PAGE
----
Postman Review
Postman Review

Postman Review: A waste of an intriguing one-liner

An interesting premise and umpteen Rajini references do little to salvage this weakly-written and amateurishly-made 10-episode ZEE5 series
Rating:(1.5 / 5)

The name or I should say brand 'Rajinikanth' is an indelible part of Tamil cinema. While the rest of the heroes of the 80s and 90s were busy playing cops, businessmen and lawyers, he chose to represent the people of the lower class, such as the autokaaran Manickam, paalkaran Annamalai or the coolie Tamizharasan. And though he played Tony Stark minus the suit in Sivaji, he calls himself a humble postman saying, "Kanna naan PM; PM na Post Man, makkaloda panatha makkal kitaye sekravan."

Interestingly, twelve years later, we get ZEE5's Postman, which has an ardent Rajini fan as the lead character, and the series is filled with references to the Superstar. The episodes are named after his iconic lines like 'Natpu na enna nu theriyuma', 'Katham Katham', and 'Thirumbi vandhuten nu sollu', and the two major timelines in the story kickstart on the date of Baasha's release and Rajini's political announcement, respectively. But these references do little to salvage this weakly-written and amateurishly-made 10-episode series.

Cast: Munishkanth, Keerthi Pandian
Director: Prashanth Gunasekaran

Postman does have a promising start — the period portions set in 1995 are convincingly-shot, and I immediately burst into laughter when the Rajini fan who has been in coma for twenty-three years wakes up to hear his idol's political announcement and faints the next second, saying, "Thalaivar arasiyalku ipo dhaan varara?" I also quite liked the cute portions which involved Raja's (Munishkanth) daughter Rajini (Keerthi Pandian; no points for guessing how her character got her name) reciting punch dialogues standing beside his bed, hoping that would fix him.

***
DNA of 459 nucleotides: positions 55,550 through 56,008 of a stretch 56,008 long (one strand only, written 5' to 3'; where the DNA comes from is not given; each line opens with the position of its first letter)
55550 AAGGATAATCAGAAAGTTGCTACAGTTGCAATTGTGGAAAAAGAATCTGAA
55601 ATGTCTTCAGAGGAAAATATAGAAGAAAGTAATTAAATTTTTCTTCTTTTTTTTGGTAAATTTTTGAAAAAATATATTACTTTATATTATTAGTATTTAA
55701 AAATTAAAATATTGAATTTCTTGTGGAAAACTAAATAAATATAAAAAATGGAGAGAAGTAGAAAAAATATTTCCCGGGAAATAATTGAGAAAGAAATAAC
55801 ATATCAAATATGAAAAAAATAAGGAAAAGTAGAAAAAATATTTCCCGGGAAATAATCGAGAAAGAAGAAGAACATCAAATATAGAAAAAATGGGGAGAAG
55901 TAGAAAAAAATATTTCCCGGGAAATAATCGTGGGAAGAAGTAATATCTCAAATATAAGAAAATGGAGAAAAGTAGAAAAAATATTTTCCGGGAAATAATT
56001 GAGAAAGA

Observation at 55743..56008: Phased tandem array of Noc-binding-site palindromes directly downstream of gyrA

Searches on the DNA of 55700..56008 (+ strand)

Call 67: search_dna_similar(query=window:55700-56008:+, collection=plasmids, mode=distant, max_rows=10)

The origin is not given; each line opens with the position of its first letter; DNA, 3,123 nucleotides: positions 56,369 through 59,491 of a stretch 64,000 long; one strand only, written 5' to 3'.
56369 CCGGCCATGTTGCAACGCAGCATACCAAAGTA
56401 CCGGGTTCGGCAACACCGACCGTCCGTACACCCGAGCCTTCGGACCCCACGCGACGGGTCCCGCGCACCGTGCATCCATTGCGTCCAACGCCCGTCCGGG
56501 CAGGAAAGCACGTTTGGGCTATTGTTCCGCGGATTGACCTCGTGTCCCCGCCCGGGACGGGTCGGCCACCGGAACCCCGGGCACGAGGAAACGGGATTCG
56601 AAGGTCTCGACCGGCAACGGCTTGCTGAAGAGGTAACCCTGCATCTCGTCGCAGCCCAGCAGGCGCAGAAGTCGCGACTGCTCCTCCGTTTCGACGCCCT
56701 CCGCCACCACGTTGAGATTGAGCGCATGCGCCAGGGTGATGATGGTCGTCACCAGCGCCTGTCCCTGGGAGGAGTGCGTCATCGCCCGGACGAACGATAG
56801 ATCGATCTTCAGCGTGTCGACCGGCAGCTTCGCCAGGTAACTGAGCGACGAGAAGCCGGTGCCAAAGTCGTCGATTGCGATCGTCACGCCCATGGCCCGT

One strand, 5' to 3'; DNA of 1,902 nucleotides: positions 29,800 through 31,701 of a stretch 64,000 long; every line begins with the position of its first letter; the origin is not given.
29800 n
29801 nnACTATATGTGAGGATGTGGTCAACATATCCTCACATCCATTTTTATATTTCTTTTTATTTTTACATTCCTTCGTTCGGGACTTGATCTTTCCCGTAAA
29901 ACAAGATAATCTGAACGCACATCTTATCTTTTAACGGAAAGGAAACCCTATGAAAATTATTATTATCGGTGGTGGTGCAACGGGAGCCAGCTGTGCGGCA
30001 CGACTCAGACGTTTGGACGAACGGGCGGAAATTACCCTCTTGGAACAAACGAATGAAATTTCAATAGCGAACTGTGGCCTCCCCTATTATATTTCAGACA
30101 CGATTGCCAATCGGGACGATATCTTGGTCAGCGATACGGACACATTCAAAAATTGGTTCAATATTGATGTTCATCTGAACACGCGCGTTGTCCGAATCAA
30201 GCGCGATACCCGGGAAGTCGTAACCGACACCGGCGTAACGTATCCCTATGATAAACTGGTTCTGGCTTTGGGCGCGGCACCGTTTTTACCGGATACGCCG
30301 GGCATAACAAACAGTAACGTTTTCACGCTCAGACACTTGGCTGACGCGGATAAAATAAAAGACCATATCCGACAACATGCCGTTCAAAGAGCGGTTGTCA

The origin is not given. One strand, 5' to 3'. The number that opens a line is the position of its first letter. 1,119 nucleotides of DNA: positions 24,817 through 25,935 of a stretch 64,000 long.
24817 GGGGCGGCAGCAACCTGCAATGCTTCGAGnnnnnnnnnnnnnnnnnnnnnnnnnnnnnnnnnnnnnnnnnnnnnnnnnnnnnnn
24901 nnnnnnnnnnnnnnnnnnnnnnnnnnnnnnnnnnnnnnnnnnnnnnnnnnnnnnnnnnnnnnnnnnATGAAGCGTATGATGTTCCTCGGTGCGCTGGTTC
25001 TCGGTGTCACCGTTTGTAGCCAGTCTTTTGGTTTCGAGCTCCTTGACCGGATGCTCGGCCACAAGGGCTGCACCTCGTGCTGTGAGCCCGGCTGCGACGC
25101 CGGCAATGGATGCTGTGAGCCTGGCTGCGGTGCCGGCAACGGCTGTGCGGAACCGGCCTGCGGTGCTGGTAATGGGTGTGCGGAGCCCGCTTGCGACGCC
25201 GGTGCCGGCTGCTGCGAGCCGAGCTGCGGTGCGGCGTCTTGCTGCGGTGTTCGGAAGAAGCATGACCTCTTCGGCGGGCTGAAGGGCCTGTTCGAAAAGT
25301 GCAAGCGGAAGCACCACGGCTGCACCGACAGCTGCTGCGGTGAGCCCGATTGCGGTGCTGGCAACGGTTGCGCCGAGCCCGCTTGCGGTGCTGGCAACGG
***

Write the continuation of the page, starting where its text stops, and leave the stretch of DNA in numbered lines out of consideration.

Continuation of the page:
I got as curious as Rajini when Raja decides to handover the letters which have been kept undelivered for more than two decades. Though this excitement sustained for the first two episodes, the haphazard casting, overboard performances, bizarre dialogues, and sluggish screenplay all took turns butchering the promising premise of Postman.

The details and realism in the initial episodes vanish all of a sudden and nothing takes their place to redeem the rest of the story. It's strange to see an able actor like Munishkanth looking clueless most of the time and even the evident efforts of Keerthi to add life to the proceedings are in vain owing to the lacklustre writing. 

Postman has a weird connection to the medical field. Almost all the episodes have a hospital scene and the primary characters are all either doctors or patients for no discernable reason. At one point, I even started to wonder if the makers could have named it 50 shades of doctors, given how many of them there are. I needed such an exercise to help stave off the boredom. 

Still, the enjoyable first couple of episodes kept alive my hope that something interesting would pop up to vindicate the series. But, unlike Postman Raja, the series, Postman, never got out of coma. 

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